"The city deserves that, this organization deserves that, and it’s my job to help lead this team to do that, so I’ve got a big job to do."
Celek is the only position player left from the 2008 run to the NFC Championship Game, so he's the only position player remaining who's actually won a postseason game as an Eagle.
That was nine years ago.
“When you go to the championship game your second year, you’re thinking, ‘OK, we’ve got a great football team, we’re going to be back here and do this again,'" Celek said.
"But you can’t take those things for granted. You’ve got to work like you’ve never been there before. We’ve got to do everything in our power to get back there because that’s all that matters. This city only cares about Super Bowl. They don’t care about anything else.”

Report: Donovan McNabb named in NFL sexual harassment lawsuit

AP Images

Report: Donovan McNabb named in NFL sexual harassment lawsuit

Donovan McNabb on Monday night was mentioned in a lawsuit alleging sexual harassment at the NFL Network by ex-players and a former executive producer, according to a report by Bloomberg.

McNabb, along with ex-NFL players Heath Evans, Marshall Faulk and Ike Taylor, is being accused of sexual harassment by Jami Cantor, a former female colleague at the NFL Network. Cantor's allegations are part of a wrongful termination suit filed against NFL Enterprises in which she accuses the players-turned-analysts and former executive producer Eric Weinberger of the misconduct, citing multiple incidents. Cantor was fired in October 2016, according to the report.

Evans, Faulk and Taylor have been suspended by the NFL Network while an investigation is made into the accusations.

McNabb, the former Eagles quarterback who turned 41 years old last month, is no longer working for the NFL Network and has most recently been featured on ESPN as an analyst. According to the complaint, via the report, McNabb texted Cantor explicit comments.

Per Bloomberg, McNabb representatives did not immediately respond to an emailed request for comment.

McNabb played 11 seasons for the Eagles from 1999 to 2009 and is the franchise's all-time leader in yards passing (32,873) and touchdown passes (216).

Eagles rookie CB Sidney Jones cleared to practice

Eagles rookie CB Sidney Jones cleared to practice

On a day that will be remembered most for a player the Eagles lost to an injury (see story), they did learn that they are getting another player back after a long injury rehab.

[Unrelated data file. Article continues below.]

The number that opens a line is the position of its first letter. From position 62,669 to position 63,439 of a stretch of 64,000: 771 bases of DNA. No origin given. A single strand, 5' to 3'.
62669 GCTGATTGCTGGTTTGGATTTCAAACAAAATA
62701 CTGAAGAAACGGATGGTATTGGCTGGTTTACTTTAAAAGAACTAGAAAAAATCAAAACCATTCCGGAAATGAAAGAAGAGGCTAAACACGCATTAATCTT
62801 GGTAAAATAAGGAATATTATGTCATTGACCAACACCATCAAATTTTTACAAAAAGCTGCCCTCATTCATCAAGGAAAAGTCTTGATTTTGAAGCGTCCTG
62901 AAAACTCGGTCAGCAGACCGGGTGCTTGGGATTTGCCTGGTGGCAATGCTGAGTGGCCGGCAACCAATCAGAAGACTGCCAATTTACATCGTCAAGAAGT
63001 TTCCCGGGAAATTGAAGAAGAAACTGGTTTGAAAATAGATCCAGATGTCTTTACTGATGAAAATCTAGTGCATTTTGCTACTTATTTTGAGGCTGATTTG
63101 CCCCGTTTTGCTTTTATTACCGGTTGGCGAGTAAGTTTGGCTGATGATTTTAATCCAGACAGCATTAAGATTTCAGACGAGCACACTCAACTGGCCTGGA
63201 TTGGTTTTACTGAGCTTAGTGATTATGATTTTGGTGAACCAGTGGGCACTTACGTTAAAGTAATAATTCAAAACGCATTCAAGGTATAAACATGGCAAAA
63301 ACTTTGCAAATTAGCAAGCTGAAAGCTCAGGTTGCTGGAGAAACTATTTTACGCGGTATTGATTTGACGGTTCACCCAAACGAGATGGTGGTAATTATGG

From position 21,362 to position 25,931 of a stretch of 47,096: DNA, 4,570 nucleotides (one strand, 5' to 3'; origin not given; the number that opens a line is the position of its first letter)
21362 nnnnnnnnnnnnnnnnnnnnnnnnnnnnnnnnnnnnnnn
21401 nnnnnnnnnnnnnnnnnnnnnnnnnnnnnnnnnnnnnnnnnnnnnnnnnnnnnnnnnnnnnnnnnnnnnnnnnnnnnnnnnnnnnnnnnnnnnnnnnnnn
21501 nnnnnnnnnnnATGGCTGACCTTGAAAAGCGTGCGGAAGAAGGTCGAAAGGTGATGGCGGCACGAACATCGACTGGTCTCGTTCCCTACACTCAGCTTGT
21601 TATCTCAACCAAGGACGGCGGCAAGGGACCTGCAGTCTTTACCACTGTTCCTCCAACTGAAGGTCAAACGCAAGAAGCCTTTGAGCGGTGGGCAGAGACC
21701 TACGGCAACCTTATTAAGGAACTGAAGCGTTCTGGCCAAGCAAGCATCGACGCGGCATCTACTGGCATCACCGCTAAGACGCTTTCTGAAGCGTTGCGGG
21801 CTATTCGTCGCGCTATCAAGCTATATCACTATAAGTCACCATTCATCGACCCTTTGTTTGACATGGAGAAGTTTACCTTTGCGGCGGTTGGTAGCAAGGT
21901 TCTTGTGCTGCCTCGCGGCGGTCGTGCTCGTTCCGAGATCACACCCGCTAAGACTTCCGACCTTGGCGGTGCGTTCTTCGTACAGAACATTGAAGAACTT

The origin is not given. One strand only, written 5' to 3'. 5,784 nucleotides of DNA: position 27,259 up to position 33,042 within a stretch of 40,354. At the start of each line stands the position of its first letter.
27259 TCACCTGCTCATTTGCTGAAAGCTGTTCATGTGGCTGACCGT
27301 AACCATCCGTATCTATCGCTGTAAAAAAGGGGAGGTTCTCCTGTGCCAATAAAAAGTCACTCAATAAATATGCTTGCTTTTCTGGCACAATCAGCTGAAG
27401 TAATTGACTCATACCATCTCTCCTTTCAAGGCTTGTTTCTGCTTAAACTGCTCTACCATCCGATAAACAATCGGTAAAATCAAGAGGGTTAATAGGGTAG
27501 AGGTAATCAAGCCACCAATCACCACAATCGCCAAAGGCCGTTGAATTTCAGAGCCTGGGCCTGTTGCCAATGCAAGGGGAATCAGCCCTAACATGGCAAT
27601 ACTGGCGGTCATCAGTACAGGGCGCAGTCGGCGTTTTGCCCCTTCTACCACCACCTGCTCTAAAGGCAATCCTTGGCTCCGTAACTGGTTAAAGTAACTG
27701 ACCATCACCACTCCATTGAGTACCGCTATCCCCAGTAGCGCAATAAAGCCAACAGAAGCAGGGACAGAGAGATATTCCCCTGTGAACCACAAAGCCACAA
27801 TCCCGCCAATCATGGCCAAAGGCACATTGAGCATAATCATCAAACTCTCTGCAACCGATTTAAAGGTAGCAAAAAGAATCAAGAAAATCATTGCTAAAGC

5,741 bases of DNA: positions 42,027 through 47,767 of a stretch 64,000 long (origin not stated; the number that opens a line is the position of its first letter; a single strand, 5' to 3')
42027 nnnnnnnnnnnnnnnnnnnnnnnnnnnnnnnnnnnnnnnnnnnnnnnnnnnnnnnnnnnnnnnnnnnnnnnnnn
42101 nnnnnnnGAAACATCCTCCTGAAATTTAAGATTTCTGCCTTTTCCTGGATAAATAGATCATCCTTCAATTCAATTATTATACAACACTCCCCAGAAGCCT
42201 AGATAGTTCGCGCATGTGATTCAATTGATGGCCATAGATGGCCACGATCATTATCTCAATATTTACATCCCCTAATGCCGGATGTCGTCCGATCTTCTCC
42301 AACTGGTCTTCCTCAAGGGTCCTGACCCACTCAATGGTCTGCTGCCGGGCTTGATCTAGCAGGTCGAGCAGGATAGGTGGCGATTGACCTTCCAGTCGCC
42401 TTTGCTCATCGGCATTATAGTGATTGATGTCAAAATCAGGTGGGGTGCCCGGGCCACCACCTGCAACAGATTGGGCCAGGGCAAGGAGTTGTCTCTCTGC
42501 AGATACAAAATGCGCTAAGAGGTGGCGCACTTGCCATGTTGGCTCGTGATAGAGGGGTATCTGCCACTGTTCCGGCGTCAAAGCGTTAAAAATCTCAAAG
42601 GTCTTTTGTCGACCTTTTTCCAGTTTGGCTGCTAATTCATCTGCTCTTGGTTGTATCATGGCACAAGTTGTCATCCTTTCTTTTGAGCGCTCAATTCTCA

The Eagles are finally going to get a look this week at rookie second-round pick Sidney Jones at practice. Whether he actually gets into a football game this year is still in doubt.

Eagles head coach Doug Pederson said that nine months after he blew out his Achilles and eight months after the Eagles drafted him, Jones has finally been medically cleared to practice and will participate to some extent Wednesday when the Eagles get back to work following their win over the Rams Sunday in Los Angeles.

“We're just to the point of just want to see him out there running around, doing football activities outside of the normal workouts that he's been doing,” Pederson said Monday. “Just really changing direction and doing more football work this week.”

Jones tore his left Achilles during his pro day workout on March 11 and has spent the entire season so far on the reserve-non football injury list, which is for players with preexisting conditions dating before the first day of practice.

The Eagles had a window running from Week 7 until this week to activate Jones for practice, and once he practices on Wednesday, they’ll have 21 days to either activate him to the 53-man roster or shut him down for the year.

The Eagles have the luxury of taking their time with Jones, thanks to the play of starting corners Jalen Mills and Ronald Darby, slot corner Patrick Robinson and fourth corner Rasul Douglas.

Before his injury, Jones was projected as a first-round draft pick. The Eagles got him with the 43rd pick, but even if he doesn’t play until opening day next year, he will still be only 22 years old and under contract through 2020.

Jones had nine interceptions, six forced fumbles, three fumble recoveries, 8½ tackles for loss and 145 tackles in 40 career games for the University of Washington.

It remains to be seen where Jones will fit in next year, but Robinson, although he has played well, is due to become a free agent this offseason and turns 31 in September.

Douglas and Jones are signed through 2020, Mills through 2019 and Darby through 2018.